‘Most’;—all that is meant by this is excess, not plurality of number (which would mean at least three); hence what is asserted applies to tho presence of qualities also. There is nothing to justify the notion that the term ‘bahu’ (from which ‘bhūyāmsi is derived’) denotes number. Further, the term actually used is ‘bhūyaḥ,’ not ‘bāhu’; and the former is often found to be used in the sense of excess, much: e.g., ‘bhūyāṅśchātra parihāro,’ ‘there is much that can be said in answer to this,’ ‘bhūyābhyudayena yokṣye,’ ‘I shall become endowed with much prosperity.’ Nor is any significance meant to be attached to the plural number in ‘bhūyāmsi’; the plural number in this case denoting only kind, according to Pāṇini 3.2.58, which lays down that ‘when a kind or genus is spoken of, the plural number is optionally used.’ If significance were really meant to be attached to the plural number, then a person possessed of only one quality (of however high degree) would never be entitled to respect; and this would run counter to what we h ave learnt from the foregoing verse. Furthor, by speaking of —‘the Śūdra who has reached the tenth stage’—where mere age (only one quality) is mentioned as a ground of respect,—the Text has made it clear that no significance is meant to be attached to the plural number (in ‘bhūyāmsi’). Usage also points to the same conclusion.—(1.37)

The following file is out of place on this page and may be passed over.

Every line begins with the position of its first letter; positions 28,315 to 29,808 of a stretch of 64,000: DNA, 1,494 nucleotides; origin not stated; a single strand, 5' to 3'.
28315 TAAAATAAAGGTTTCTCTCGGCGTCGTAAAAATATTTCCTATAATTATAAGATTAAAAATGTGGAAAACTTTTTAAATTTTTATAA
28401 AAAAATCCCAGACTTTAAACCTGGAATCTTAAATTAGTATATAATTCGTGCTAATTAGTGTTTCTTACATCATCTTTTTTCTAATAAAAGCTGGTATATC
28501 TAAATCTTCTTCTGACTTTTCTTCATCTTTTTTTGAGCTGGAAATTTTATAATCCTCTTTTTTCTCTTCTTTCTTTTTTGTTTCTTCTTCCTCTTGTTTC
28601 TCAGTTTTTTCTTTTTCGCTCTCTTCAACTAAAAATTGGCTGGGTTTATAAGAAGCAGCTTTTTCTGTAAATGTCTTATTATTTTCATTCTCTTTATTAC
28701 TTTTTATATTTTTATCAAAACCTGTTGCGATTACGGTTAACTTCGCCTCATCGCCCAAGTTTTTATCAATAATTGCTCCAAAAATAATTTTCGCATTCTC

Similarly, Sanjeev Newar of Agniveer ( writes:

In fact, Manu Smriti 3.109 clearly states that one who eats by glorifying his Gotra or Family is considered an eater of his own vomit.

As per the Manu Smriti that the self-proclaimed birth based Brahmins or upper-castes believe in, the very act of glorifying their lineage or Gotra to demand special privileges makes them deserving of condemnation.

Response: Manusmriti speaks feeding the guest food and not about any special privileges. Those privileges have been given elsewhere unless Sanjeev Newar thinks giving food to guest is some special privilege. However, Manusmriti here speaks about unjustifiable discrimination. In a Brahmins  house, only Brahmins are considered as guest. Kshatriya is not considered as a guest and given food only after Brahmins ate. Vaisya and Shudra are given food along with servants.

If Taittiriya Upanishad, Shikshavalli I.11.2 teaches to treat guest as god, it must be remembered that as per dharma shastras, everyone is not a god but only brahmins.  In fact, Taittiriya Upanishad, Shikshavalli I.11.3 teach about honouring Brahmins  who are superior. If we read Manusmriti along with Medhatithi’s comment on Manusmriti 3:112, it becomes very clear.